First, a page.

Monday, May 28, 2018

Blueberries are a joy of rural life ~ my column from Sunday's paper

We have a row of blueberry bushes at the edge of our garden. Through the years we’d plant one here and there.

Now, they dot the crest of a terrace row and they curve almost 90 degrees from one end to the other. The older ones are taller than my head. Right now, the branches on all the bushes are laden with fruit. When the sun is right, the basket of berries looks like it’s full of obsidian. After the picking is done each day, the tips of my fingers look bruised. Not only are they beautiful, they taste like little lumps of heaven.

Last Sunday, we had blueberry waffles for breakfast. Blueberry smoothies were on the menu almost every morning. Before long, we’ll make a batch of blueberry ice cream and I can promise you that a blueberry pound cake figures into the future. Jilda has mastered a recipe that “will make you want to slap your mama.” I’m not sure where that saying came from. But that means that something is really good.

There’s an art to picking blueberries. I can’t go out in a hurry because the berries can be elusive. They have some kind of cloaking device when you try to pick too fast. I’ll pick for a while and then step back to survey the bush and find ripe blueberries everywhere. After I’m satisfied that there are no more ripe berries on the bush, Jilda will walk up and say, “You missed one,” and pick a fat berry.

This morning after coffee, I took a basket out to pick. After a few minutes, hands fell into the gentle rhythm. Off in the distance, I heard crows and two owls courting. A squirrel sat on the back gate and evaluated my style. 

The morning was warm. When I took off my hat to wipe sweat from my brow, the sky overhead was scattered with clouds. An airliner so high that its whispering sound was almost inaudible. Picking blueberries can be as relaxing as deep meditation. I could come off blood pressure meds if I picked blueberries for a living.

The bliss was broken by the sound of laughter coming from the house. Just then, my great nephew Jordan darted through the backyard with a basket in hand. He was the cavalry coming to help on berry duty.

I’d finished one bush and about to start on another one.  He stepped up beside me as I surveyed my handiwork. He said, “You missed one.” He leaned down and picked a blueberry as fat as a plum and popped it in his mouth. He then dropped down to his knees and picked a pint of blueberries that I had missed. A fresh perspective is just what this chore needed.

After the picking was finished, we sat in the shade of the pear tree to cool off before taking out bounty inside. He snapped a small branch off the pear tree and created what looked like a toothpick. He then picked a half-dozen fat berries from his basket and made a blueberry kabob. Holding it up proudly, he said, “I love these things.” With one swift move, the berries were in his mouth and his stick was clean. 

People sometimes ask me why we live in the sticks. If they’d ever picked and ate warm blueberries off the bush or had a slab of Jilda’s blueberry pound cake, I wouldn’t have to explain.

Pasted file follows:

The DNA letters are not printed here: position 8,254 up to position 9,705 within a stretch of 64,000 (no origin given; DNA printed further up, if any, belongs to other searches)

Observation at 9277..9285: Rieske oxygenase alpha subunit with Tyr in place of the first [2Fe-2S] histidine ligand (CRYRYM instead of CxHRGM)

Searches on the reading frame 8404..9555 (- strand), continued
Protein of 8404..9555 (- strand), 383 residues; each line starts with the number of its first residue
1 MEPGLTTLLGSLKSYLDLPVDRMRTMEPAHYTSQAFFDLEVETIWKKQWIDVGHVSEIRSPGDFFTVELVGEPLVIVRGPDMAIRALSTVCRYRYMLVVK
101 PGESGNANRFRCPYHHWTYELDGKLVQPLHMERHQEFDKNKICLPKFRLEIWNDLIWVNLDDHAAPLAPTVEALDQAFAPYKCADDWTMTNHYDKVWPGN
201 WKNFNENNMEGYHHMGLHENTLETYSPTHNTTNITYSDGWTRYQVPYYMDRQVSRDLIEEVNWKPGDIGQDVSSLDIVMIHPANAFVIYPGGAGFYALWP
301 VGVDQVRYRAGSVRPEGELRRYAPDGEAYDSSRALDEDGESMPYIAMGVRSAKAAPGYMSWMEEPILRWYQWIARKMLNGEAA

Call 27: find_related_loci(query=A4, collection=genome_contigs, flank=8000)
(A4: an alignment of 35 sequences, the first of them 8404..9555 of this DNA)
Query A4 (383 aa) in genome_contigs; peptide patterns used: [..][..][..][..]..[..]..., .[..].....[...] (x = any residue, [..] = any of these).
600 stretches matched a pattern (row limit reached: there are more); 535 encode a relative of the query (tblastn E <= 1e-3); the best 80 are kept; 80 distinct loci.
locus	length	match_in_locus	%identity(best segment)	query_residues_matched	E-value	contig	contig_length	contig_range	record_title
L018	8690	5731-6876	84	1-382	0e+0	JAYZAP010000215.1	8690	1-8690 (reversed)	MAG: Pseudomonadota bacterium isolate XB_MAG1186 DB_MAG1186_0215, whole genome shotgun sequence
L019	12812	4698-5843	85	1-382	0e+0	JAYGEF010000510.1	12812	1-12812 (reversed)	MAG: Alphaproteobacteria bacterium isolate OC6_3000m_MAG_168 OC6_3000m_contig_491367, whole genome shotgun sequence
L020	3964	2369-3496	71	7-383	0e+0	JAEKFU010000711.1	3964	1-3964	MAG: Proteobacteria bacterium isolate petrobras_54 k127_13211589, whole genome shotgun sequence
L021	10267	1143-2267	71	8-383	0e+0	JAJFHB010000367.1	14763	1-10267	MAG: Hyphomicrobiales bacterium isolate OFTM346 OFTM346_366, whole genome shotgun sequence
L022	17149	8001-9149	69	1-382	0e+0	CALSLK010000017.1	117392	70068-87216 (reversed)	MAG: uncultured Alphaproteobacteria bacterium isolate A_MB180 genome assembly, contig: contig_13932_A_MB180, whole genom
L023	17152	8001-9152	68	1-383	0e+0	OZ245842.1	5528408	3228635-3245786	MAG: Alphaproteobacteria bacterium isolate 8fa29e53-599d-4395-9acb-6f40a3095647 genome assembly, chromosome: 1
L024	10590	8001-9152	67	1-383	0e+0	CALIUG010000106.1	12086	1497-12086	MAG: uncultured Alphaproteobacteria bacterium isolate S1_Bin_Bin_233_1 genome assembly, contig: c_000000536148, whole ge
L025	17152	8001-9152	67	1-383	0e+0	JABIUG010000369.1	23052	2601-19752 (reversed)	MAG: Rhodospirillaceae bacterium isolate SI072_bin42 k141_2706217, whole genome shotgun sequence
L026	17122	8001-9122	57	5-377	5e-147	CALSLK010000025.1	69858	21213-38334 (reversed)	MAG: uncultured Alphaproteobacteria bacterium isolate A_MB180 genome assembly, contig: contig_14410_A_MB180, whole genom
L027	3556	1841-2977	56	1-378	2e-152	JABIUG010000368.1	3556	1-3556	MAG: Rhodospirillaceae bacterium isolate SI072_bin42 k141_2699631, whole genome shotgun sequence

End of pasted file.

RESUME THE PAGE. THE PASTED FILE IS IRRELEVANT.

A crew of blueberry pickers came in to help with the harvest.

8 comments:

  1. Recreational berry picking does sound relaxing...and tasty, but I think doing it for a living might be a tedious exhausting profession. and from all the berries that you apparently miss, it may not be a good avocational choice.

    ReplyDelete
  2. I enjoyed blueberry picking with you!!

    ReplyDelete
  3. I am with joeh. Sadly professional pickers don't get time to listen to the owls, and are penalised for missed fruit.
    Recreational picking is blissful though.

    ReplyDelete
  4. Wow, your blueberry bushes are high and I can see that they are loaded. You certainly got a good picking crew for the low branches.

    I love blueberry anything and I think the blueberry kabob is just so cool.
    Hugs, Julia

    ReplyDelete
  5. They do say that gardens are a little bit of heaven on earth. And you garden of blueberries sounds like you have it there. Having some helpers make the work a lot less hard for sure. What a great bunch you have there !

    ReplyDelete
  6. I was just telling Nick about your blueberry bushes. He eats them every morning in his oatmeal. The stores have been running low on blueberries and hes struggling tonfind good ones. We need a few bushes!
    Lisa

    ReplyDelete
  7. My Mother-in-law and I would pick blueberries at a place called "Blueberry Hill" and the berries looked like grapes! So yummy. The old man that owned the place was a funny guy. When you pulled in and got out of the car he would decide if you could pick his berries. Yes, it was open to the public but also open to his opinion of you! We must have looked OK because he never yelled at us to leave. That's one of the fun things I miss about my Mother-in-law..our berry picking adventures! Our bushes are producing more these days but not like yours. Jack tends to them faithfully though in hopes for awesomeness like you!

    ReplyDelete
  8. Jordan has the right idea. He enjoys the fruits of his labor. Anyone who has access to fresh fruit and vegetables knows that they taste better.

    ReplyDelete

Please consider sharing

Email Signup Form

Subscribe to our mailing list

* indicates required